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Joe Pulizzi is a leading author, speaker and strategist for content marketing. Joe is first and foremost a content marketing evangelist, and founded the Content Marketing Institute (a division of Z Squared Media, a 2012 Inc 500 Company), which includes the largest in-person content marketing event, Content Marketing World, as well as Chief Content Officer magazine, the leading magazine for content marketers. Joe is co-author of Get Content Get Customers (McGraw-Hill), recognized as THE handbook for content marketing, as well as Managing Content Marketing: The Real-World Guide for Creating Passionate Subscribers to Your Brand.
Joe travels around North America and Europe talking to marketers and business owners about how they are indeed publishers, and what they need to do about it. He also writes one of the most popular content marketing blogs in the world and is overly passionate about the color orange.
Question: “Content marketing” has become one of those buzzwords that everyone talks about but very few people actually understand. How do you define content marketing?
Content marketing is the creation of valuable, compelling and relevant content, developed consistently, to create a positive customer action. If it doesn’t maintain or change a behavior, it’s just content. To be content marketing, it has to help drive the business in some way.
So basically, instead of talking about your products and services, which most people don’t care about, you clearly define your target audience – aka, your reader – and develop useful information to them on a consistent basis. Over time, you position yourself as a true expert resource. And when customers are ready to buy, they buy from you.
Question: What is the biggest content marketing mistake made by small and medium-sized businesses?
No plan. So many SMBs just start creating all kinds of content for blogs, social media and more without a clear idea of who they are writing for and what their story should be. Most SMBs still talk about themselves, which means they don’t understand how to create and develop a relationship with customers through content. If you develop a plan, and find your content marketing mission statement, like a publisher would, then you are half way there.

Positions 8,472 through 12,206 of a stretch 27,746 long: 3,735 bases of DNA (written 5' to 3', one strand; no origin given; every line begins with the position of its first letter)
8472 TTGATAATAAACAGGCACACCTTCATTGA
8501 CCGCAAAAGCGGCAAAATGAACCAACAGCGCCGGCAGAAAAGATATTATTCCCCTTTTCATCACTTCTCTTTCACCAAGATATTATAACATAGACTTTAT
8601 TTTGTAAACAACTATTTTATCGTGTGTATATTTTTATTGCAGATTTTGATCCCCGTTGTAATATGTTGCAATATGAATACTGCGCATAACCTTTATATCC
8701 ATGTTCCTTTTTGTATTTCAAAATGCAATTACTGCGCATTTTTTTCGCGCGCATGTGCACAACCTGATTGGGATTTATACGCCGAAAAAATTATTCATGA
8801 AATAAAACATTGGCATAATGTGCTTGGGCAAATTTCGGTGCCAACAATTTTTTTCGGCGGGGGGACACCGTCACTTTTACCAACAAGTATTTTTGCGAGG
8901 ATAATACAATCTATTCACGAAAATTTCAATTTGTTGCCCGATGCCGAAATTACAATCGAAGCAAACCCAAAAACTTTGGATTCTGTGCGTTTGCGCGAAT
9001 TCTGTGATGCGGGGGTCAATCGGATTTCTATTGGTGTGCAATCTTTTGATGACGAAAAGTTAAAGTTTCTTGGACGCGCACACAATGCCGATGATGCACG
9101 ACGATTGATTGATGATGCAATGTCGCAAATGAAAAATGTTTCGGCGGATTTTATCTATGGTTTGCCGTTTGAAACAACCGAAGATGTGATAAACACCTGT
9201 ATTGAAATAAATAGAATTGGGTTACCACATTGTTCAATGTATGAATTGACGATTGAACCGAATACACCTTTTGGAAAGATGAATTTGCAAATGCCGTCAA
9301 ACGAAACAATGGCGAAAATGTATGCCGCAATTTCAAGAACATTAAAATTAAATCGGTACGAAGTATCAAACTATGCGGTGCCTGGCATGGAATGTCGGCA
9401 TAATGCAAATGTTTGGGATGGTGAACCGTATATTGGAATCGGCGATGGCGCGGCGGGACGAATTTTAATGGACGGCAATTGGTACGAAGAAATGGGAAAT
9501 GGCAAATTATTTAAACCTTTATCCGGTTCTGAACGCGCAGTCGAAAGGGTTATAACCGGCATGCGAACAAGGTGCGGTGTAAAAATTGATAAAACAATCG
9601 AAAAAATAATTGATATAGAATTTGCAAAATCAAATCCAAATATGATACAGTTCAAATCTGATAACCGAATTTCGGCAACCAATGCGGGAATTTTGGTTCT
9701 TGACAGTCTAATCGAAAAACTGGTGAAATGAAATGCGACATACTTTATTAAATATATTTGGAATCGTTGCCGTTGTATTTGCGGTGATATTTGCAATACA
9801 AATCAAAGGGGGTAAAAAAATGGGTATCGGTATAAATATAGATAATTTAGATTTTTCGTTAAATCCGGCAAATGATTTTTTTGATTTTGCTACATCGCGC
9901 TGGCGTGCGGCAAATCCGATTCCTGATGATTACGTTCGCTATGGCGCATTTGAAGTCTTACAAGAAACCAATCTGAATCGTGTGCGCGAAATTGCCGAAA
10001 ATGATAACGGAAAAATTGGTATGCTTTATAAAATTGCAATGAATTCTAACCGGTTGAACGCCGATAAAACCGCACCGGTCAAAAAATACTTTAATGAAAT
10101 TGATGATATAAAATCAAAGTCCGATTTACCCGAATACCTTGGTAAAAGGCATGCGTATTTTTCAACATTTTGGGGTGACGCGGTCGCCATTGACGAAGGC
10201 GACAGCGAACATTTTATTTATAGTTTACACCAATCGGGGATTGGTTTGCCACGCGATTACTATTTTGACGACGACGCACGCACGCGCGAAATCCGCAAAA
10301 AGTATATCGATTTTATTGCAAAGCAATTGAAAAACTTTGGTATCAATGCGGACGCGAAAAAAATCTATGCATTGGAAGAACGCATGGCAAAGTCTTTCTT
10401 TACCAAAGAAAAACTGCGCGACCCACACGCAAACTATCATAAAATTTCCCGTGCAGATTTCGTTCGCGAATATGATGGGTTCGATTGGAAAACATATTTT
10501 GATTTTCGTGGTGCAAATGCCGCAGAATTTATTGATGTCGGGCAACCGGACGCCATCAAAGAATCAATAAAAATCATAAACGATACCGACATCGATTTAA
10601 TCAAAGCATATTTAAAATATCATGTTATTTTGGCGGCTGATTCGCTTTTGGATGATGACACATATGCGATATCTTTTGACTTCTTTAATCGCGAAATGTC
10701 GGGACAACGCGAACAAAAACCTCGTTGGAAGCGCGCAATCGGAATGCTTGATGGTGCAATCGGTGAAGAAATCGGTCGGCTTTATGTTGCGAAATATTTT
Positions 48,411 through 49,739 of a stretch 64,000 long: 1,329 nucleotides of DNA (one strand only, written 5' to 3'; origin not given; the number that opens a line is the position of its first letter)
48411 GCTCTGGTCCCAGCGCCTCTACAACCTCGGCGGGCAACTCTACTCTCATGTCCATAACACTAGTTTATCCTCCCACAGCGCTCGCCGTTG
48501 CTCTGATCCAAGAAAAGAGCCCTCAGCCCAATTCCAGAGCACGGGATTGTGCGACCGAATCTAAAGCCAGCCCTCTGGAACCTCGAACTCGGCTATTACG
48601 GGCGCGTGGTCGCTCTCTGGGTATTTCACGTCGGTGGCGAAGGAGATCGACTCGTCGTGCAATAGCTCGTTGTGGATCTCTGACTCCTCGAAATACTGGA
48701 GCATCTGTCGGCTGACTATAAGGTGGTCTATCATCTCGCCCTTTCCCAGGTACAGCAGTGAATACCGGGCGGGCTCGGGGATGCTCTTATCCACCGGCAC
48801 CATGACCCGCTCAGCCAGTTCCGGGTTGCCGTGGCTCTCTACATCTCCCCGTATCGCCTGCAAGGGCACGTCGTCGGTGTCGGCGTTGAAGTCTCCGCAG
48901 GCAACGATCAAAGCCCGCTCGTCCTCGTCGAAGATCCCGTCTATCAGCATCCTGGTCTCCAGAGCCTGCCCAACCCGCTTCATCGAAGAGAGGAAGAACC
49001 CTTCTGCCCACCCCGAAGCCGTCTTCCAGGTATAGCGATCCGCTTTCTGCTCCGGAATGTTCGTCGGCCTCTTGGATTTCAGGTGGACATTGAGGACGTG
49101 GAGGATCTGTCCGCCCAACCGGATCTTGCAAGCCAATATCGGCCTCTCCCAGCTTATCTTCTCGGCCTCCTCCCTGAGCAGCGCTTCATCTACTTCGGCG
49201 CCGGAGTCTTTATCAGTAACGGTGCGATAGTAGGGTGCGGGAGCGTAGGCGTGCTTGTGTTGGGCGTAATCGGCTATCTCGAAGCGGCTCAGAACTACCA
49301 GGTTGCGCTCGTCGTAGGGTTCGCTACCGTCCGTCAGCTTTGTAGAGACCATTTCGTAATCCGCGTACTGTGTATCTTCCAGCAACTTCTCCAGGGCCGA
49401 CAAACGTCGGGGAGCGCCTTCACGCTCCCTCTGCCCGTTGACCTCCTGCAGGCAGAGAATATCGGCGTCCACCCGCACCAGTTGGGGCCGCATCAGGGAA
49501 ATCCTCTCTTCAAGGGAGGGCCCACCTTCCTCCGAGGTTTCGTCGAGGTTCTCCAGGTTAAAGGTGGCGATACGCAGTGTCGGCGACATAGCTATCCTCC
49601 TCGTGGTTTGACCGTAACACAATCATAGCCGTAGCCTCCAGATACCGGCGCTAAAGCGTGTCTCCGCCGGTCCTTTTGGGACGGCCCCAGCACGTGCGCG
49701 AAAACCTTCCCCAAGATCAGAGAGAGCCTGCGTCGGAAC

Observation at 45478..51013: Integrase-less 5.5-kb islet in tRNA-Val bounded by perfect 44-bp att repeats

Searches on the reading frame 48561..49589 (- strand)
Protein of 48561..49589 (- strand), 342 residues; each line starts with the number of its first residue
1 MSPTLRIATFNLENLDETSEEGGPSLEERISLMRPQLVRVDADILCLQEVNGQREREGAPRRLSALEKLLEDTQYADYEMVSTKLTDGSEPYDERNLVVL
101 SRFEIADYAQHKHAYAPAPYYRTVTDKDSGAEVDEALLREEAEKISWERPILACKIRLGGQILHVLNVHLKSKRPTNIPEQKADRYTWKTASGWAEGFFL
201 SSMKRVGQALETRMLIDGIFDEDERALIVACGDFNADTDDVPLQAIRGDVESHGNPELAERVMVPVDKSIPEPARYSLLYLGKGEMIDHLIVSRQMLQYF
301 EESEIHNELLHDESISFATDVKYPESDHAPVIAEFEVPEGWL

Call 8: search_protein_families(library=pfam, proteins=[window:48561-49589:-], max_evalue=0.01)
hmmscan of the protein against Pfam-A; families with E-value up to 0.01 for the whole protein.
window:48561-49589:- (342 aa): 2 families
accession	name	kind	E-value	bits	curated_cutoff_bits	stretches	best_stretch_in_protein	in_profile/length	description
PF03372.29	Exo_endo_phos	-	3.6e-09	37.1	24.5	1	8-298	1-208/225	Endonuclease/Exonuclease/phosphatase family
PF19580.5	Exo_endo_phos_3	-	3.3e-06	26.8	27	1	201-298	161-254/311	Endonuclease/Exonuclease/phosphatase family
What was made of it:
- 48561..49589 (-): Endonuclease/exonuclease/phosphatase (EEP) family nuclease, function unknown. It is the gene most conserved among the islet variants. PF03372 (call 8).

The second biggest mistake is short-term thinking. Content marketing is a marathon and not a sprint. Content is a promise to customers. In order to build trust, you have to consistently do it over and over until you ARE the expert.
Question: What are some of the most successful content marketing strategies you’ve seen?
So many. I love what Citrix did with workshifting. They named an industry – which is that a small business can function everywhere – and developed content on how to solve the pain points of those kinds of professionals. This is called a platform strategy. American Express Open Forum did the same thing.
Our company, the Content Marketing Institute, built relationships with influencers over years. 95% of the content on our site comes from those influencers, who then share out posts to their network, which drives more traffic back to our site. In two years, we were able to grow to more than 100,000 unique visitors per month and a multi-million dollar business. I’m telling you this example because we spent less than $50,000 making this happen. Any SMB can do this if they have patience and vision.
Question: The use of images in content marketing exploded in 2012 with the emergence of platforms like Pinterest and Instagram, while Facebook, Twitter and Linkedin became more focused on imagery. How do you see content marketing evolving in 2013?
Most organizations don’t need to be convinced about content marketing anymore. What they really want is a process and a framework for making it happen. I think, in 2013, more companies will start to evolve their content factories and integrate what they are doing with the rest of the organization, especially PR, sales and social media.
My big prediction is that SMBs, where it makes sense, will start to look at bloggers and media platforms to purchase. In other words, they’ll look at buying versus building. There’s a lot of opportunity in this area right now, in almost every industry.
Question: In 2013, mobile web browsing is expected to overtake desktop web browsing. What can content marketers do to make their content better suited to the mobile lifestyle?
This is easy. Make sure your website has a responsive design – meaning that the design adjusts to the smartphone or tablet format automatically. If SMBs did just that one thing in 2013, it would be huge. Most SMBs don’t do this out of simple ignorance. There is no excuse not to make this happen.
I just read a stat that approximately 50% of all e-newsletter content on Black Friday was opened on a mobile device. We are getting to a point where consumers expect their mobile content to be completely readable on a smartphone. It’s the one device they have with them all day long as well. So be sure your email communications reads well on smartphones. Using a reputable email delivery service will help with that.
If your website renders as the desktop site and not a mobile-ready site, you can pretty much kiss that customer goodbye. Consumers have no patience to pinch and zoom or navigate a website on a smartphone today. Consumers expect more today because we are not competing against our industry competitors. We are competing against Google and Amazon.
Readers, what content marketing strategies are working or not working for you?